June 2020
Volume 61, Issue 7
Open Access
ARVO Annual Meeting Abstract  |   June 2020
A mechanism-driven algorithm for Artificial Intelligence in ophthalmology: understanding glaucoma risk factors in the Singapore Eye Diseases Study
Author Affiliations & Notes
  • Giovanna Guidoboni
    University of Missouri, Chesterfield, Missouri, United States
  • Rachel Shujuan Chong
    Singapore National Eye Centre, Singapore
  • Nicholas Marazzi
    University of Missouri, Chesterfield, Missouri, United States
  • Miao Li Chee
    Singapore National Eye Centre, Singapore
  • Jessica Wellington
    University of Missouri, Chesterfield, Missouri, United States
  • Emily Lichtenegger
    University of Missouri, Chesterfield, Missouri, United States
  • Ching-Yu Cheng
    Singapore National Eye Centre, Singapore
  • Alon Harris
    Ophthalmology, Icahn School of Medicine at Mount Sinai Hospital, New York, New York, United States
  • Footnotes
    Commercial Relationships   Giovanna Guidoboni, Foresite LLC (C), Gspace LLC (I); Rachel Chong, None; Nicholas Marazzi, None; Miao Li Chee, None; Jessica Wellington, None; Emily Lichtenegger, None; Ching-Yu Cheng, None; Alon Harris, AdOM (C), AdOM (I), AdOM (S), AdOM (R), LuSeed (I), Oxymap (I), Thea (R)
  • Footnotes
    Support  NSF-DMS 1853222/1853303, NMRC/CIRG/1488/2018, NMRC/CSA-SI/0012/2017
Investigative Ophthalmology & Visual Science June 2020, Vol.61, 619. doi:
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      Giovanna Guidoboni, Rachel Shujuan Chong, Nicholas Marazzi, Miao Li Chee, Jessica Wellington, Emily Lichtenegger, Ching-Yu Cheng, Alon Harris; A mechanism-driven algorithm for Artificial Intelligence in ophthalmology: understanding glaucoma risk factors in the Singapore Eye Diseases Study. Invest. Ophthalmol. Vis. Sci. 2020;61(7):619.

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      © ARVO (1962-2015); The Authors (2016-present)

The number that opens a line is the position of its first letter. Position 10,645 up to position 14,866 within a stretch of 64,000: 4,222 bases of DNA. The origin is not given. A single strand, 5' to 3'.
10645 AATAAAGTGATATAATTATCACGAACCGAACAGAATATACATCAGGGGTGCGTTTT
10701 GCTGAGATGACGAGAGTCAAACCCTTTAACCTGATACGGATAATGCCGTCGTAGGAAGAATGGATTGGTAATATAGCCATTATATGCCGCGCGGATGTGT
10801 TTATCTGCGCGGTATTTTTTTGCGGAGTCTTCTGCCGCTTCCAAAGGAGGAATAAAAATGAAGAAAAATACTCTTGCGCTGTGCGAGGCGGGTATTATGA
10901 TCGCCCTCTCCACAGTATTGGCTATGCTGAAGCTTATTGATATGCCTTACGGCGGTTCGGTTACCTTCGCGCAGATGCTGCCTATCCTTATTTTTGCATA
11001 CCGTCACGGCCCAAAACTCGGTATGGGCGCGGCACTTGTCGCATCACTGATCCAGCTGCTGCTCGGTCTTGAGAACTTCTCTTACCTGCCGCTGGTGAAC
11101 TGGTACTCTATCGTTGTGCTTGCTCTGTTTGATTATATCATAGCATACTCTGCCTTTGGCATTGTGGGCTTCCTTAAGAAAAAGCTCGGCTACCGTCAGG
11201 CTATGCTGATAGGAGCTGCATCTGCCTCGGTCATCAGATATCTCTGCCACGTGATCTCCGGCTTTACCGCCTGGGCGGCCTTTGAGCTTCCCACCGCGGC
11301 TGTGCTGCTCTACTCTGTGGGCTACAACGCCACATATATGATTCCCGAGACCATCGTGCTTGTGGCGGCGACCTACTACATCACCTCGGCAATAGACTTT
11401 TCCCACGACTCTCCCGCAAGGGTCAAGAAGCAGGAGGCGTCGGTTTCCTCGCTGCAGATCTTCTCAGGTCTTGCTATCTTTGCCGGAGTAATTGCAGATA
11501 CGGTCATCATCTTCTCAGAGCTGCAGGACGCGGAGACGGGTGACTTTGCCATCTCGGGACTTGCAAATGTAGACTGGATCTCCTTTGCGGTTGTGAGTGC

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Abstract

Purpose : The combination of mechanism-driven modeling and Artificial Intelligence (AI) holds promise to explain statistical correlations in terms of physiological principles, thereby enabling more effective, personalized patient care. We consider the Singapore Epidemiology of Eye Diseases (SEED), where an association between low systolic blood pressure (BP) and primary open angle glaucoma (POAG) was found to be more pronounced in the presence of high intraocular pressure (IOP). Here, we use mechanism-driven modeling to enhance the dataset and understand the physiological implications of this association.

Methods : SEED involved 9877 participants (19587 eyes), including 213 POAG (293 eyes), who underwent ocular and systemic examinations (Collected Data, Fig1). A validated model of retinal circulation (Guidoboni et al 2014) was used to simulate individualized hemodynamic outputs based on measured BP and IOP (Simulated Data, Fig1). The Enhanced Dataset, comprising Collected and Simulated Data, was analyzed via multivariable linear regression models, adjusted for established risk factors, to examine the association between POAG and two outcomes: vascular pressure (vP) and vascular resistance (vR). Generalized estimating equation (GEE) with exchangeable correlation structures and Gaussian link were used to account for the correlation between pairs of eyes for each individual (P value for significance was set at <0.05).

Results : Enhanced Dataset analysis shows that POAG is associated with (i) increased vR in the retinal venules (P<0.039) and in the intraocular portion of the central retinal vein (P<0.028). The use of anti-hypertensive medications is associated with decreased vP (P<0.001) and increased vR in the venules (P<0.001), but not in the central retinal vein. These results indicate that the association between low BP and POAG, especially at high IOP, is related to hemodynamic alterations in the venous side of the circulation, where increased vP and vR are indicative of higher susceptibility to collapse.

Conclusions : The mechanism-driven algorithm for dataset enhancement in AI proved capable of explaining statistical correlations in terms of physiological principles and suggests that future glaucoma studies should focus on the venous side of the circulation.

This is a 2020 ARVO Annual Meeting abstract.

 

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